View Full Version : I made some more grips
April 3, 2009, 08:33 PM
I think I'm getting better at this. Here are two more sets I made a few days ago.
These are made of black walnut and were cut from a broken M1 Garand stock! Cool huh?
These are made from "Camo wood" we use this on a lot of our knives and I like it.
These are the ones I posted a while back, they were my first attempt at making grips.
April 3, 2009, 09:00 PM
You make nice grips.
April 4, 2009, 06:52 PM
thems some very nice grips. would u please tell me how to make grips? because i have mab p-15 that im absolutly in love with. that gun is the most accurate handgun ive owned or shot. its just balanced to me. i cant really explain it no better it just fits my hand. i dont even have to aim it i just point it and hit clay targets at 25 yards. i love every thing about this gun but i have always been a fan of walnut grips. and would love to make my own. wat tools are required?
April 4, 2009, 09:19 PM
I kinda have an unfair advantage as I work in a knife factory. So I have an entire machine shop at my disposal! :p I'm not really sure how I would do it otherwise. With the tools at work i can make a set of grips in about 20 minutes. Right now I have only made 1911 grips but I am thinking about trying my hand at some Ruger Security-Six grips in cocobolo.
April 4, 2009, 11:16 PM
i didnt relize ur desplay name is bamabowtie. roll tide! and thanks anyways ill try searching it on the web
April 4, 2009, 11:37 PM
those are pretty cool
April 8, 2009, 01:43 PM
Really like those black walnut grips. Very nice.
Ever thought of doing your own grip making commercially? You could do a made-to-order, specialty grip company with skills like these.
Can you make them for S&W models? 686 or 629? I'd also be interested in some for a Ruger GP-101 as well.
Great work and very impressive!
April 8, 2009, 01:47 PM
to start whittling :D
Nice job fella :D
April 8, 2009, 06:37 PM
I have not tried any revolver grips yet. They will be a little harder to fit properly as the boss won't let me bring my gun in to do any precise fitting. I may soon begin to make a couple sets a week to sell. I have to talk the boss into letting me use the shop after hours one or two nights a week first. We just got a new shipment of broken M1 stocks so the material is plentiful right now. Oh, as a side note these M1 stocks are take-offs from the CMP in Anniston, AL we are just a few miles away.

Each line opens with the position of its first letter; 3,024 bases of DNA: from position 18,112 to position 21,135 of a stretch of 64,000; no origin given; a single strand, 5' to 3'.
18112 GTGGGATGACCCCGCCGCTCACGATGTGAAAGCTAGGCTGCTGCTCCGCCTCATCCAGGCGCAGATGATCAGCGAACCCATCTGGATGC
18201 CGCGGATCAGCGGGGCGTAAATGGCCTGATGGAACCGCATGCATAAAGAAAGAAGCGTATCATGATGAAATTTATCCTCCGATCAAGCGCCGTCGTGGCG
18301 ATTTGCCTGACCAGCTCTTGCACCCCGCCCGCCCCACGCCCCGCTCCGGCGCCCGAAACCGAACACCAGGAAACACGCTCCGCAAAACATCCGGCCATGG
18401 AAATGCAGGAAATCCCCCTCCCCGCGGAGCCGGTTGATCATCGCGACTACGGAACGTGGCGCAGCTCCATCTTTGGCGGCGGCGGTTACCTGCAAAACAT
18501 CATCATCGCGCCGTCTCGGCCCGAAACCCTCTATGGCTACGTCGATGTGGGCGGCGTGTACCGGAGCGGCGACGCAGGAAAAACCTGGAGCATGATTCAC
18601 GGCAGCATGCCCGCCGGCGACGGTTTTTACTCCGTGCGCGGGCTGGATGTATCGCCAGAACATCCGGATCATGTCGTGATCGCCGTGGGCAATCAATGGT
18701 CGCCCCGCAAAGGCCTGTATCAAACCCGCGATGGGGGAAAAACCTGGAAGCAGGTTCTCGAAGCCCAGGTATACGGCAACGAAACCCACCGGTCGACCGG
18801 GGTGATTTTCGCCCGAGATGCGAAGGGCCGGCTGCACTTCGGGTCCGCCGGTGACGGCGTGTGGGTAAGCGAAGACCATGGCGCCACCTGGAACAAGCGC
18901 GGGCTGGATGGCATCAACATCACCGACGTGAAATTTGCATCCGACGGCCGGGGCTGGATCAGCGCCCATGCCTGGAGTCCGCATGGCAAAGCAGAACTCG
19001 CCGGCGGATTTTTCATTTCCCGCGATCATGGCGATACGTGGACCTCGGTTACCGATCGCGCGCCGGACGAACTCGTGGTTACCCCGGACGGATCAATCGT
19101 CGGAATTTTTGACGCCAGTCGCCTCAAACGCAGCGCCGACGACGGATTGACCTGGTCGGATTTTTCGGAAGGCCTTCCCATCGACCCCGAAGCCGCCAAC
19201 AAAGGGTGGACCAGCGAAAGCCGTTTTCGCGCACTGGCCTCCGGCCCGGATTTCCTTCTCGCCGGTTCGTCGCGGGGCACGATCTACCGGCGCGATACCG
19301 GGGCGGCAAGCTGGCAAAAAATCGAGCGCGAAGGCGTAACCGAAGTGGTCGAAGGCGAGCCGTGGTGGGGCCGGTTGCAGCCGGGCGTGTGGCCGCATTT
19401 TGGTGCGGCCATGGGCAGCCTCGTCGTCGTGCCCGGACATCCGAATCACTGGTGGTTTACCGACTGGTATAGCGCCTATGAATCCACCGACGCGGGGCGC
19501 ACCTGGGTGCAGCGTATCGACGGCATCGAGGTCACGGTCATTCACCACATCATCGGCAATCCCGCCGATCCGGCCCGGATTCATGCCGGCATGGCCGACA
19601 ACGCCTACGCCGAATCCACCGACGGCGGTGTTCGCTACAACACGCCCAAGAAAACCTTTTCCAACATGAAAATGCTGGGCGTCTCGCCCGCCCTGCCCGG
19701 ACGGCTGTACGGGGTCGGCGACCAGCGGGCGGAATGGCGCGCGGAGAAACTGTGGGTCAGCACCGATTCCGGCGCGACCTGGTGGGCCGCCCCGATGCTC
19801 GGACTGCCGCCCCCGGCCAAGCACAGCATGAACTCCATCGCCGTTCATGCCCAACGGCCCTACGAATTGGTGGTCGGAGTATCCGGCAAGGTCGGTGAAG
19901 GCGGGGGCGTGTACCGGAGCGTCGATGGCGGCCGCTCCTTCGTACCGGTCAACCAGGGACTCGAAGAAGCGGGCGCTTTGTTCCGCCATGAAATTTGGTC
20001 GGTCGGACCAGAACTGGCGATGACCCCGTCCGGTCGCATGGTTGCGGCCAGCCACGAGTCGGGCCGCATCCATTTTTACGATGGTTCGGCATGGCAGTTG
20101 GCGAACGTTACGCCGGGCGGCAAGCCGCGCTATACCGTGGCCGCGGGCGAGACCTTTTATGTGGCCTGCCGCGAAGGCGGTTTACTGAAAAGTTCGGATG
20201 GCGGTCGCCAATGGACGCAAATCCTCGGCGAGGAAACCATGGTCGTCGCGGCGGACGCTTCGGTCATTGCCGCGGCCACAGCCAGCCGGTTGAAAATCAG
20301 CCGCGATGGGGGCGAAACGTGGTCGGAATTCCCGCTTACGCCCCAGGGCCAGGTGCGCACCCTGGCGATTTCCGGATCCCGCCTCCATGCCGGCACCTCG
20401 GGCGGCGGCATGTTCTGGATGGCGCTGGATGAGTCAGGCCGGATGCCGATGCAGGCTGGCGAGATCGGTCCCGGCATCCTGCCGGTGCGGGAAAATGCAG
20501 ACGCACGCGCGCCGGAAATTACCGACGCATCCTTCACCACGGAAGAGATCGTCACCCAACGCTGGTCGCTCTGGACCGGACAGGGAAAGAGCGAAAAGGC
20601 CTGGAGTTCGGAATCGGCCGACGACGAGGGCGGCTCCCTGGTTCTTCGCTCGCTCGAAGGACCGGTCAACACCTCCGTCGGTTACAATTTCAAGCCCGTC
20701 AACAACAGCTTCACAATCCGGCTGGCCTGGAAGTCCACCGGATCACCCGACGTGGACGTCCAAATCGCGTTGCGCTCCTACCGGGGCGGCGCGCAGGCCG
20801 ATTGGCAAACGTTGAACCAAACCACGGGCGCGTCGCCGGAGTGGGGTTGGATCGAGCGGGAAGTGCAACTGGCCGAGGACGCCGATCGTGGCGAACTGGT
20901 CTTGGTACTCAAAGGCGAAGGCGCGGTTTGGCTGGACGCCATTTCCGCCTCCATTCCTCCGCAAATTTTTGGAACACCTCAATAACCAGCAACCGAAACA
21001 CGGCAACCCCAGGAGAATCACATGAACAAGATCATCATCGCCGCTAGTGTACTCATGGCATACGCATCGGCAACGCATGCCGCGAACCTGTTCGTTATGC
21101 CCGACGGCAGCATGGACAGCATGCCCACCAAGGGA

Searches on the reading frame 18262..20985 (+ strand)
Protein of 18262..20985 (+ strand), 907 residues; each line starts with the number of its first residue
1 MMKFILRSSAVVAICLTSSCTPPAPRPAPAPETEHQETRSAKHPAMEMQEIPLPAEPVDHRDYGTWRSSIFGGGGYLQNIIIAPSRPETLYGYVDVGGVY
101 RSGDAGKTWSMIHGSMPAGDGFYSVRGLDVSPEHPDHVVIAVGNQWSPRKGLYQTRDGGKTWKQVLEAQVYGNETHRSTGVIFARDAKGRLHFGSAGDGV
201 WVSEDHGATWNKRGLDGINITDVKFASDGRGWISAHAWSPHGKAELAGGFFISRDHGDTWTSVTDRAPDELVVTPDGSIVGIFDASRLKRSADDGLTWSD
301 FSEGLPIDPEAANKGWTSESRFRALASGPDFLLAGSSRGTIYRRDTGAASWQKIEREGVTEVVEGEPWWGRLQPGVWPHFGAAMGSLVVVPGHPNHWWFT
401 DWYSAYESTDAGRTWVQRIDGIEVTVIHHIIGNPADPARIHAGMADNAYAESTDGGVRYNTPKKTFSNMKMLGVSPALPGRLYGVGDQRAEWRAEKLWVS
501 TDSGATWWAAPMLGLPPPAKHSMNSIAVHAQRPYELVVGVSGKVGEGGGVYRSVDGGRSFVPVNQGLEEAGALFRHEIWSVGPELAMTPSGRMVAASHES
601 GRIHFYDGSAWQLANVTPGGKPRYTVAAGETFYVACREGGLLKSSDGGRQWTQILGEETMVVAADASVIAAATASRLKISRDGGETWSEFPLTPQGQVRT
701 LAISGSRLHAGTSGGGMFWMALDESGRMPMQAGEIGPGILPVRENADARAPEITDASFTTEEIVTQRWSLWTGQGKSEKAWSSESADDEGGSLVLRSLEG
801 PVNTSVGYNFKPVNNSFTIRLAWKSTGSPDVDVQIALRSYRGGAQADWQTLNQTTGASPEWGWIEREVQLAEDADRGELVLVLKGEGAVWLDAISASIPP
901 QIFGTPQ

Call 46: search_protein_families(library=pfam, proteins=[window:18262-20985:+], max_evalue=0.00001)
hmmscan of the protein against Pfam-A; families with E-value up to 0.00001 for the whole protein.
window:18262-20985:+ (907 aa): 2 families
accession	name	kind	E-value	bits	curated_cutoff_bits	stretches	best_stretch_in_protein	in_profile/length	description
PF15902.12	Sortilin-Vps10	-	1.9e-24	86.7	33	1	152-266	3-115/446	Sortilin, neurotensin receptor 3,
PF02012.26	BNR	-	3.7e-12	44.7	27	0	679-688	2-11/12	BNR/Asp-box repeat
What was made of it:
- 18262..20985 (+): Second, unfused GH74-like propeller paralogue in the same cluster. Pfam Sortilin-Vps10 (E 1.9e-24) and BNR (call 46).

April 9, 2009, 01:27 AM
I can understand why it would be more difficult to make revolver grips, as the grips on the 1911 style pistols are pretty straight forward in design.
Keep me posted, like I said those walnut grips are fantastic and I'd really like to get a pair if you do decide to make them for revolvers...keep up the good work.
April 9, 2009, 07:00 PM
Here is a better picture of all three sets together.
April 10, 2009, 01:15 AM
Those green green grips are pretty cool too...what are they made from?
April 10, 2009, 11:32 AM
Nice work on the stag grips- did you use knifemaking blanks for those or what?
April 10, 2009, 12:53 PM
They aren't stag. They are "Imistag"-bone jigged to look like stag. It's available from www.masecraftsupply.com
April 10, 2009, 04:35 PM
The green grips are what we call "CamoWood", it is various layers of colored wood laminated together. The stag grips are imitation stag, which is cow shin bone with a random jigged pattern to make it look like the real deal. I am trying to find a couple of pieces of Sambar stag that are just right but so far none are wide enough.
April 10, 2009, 11:30 PM
Nice. Amazing how expensive stag grips have become- I couldnt afford the set on my Bisley Vaquero now.
April 16, 2009, 08:23 PM
Do you have to do any work on the back or inside of the grips?
Because that was my bigest problem the first and only time I tryed to make grips for a .22 auto.
April 16, 2009, 09:24 PM
No, 1911 grips don't require any relief on the inside unless you have an ambi-safety. That is the reason I have not tried any other grips yet. I may get brave soon and try to make some for my Security-Six.
April 18, 2009, 10:53 PM
vBulletin® v3.8.7, Copyright ©2000-2014, vBulletin Solutions, Inc.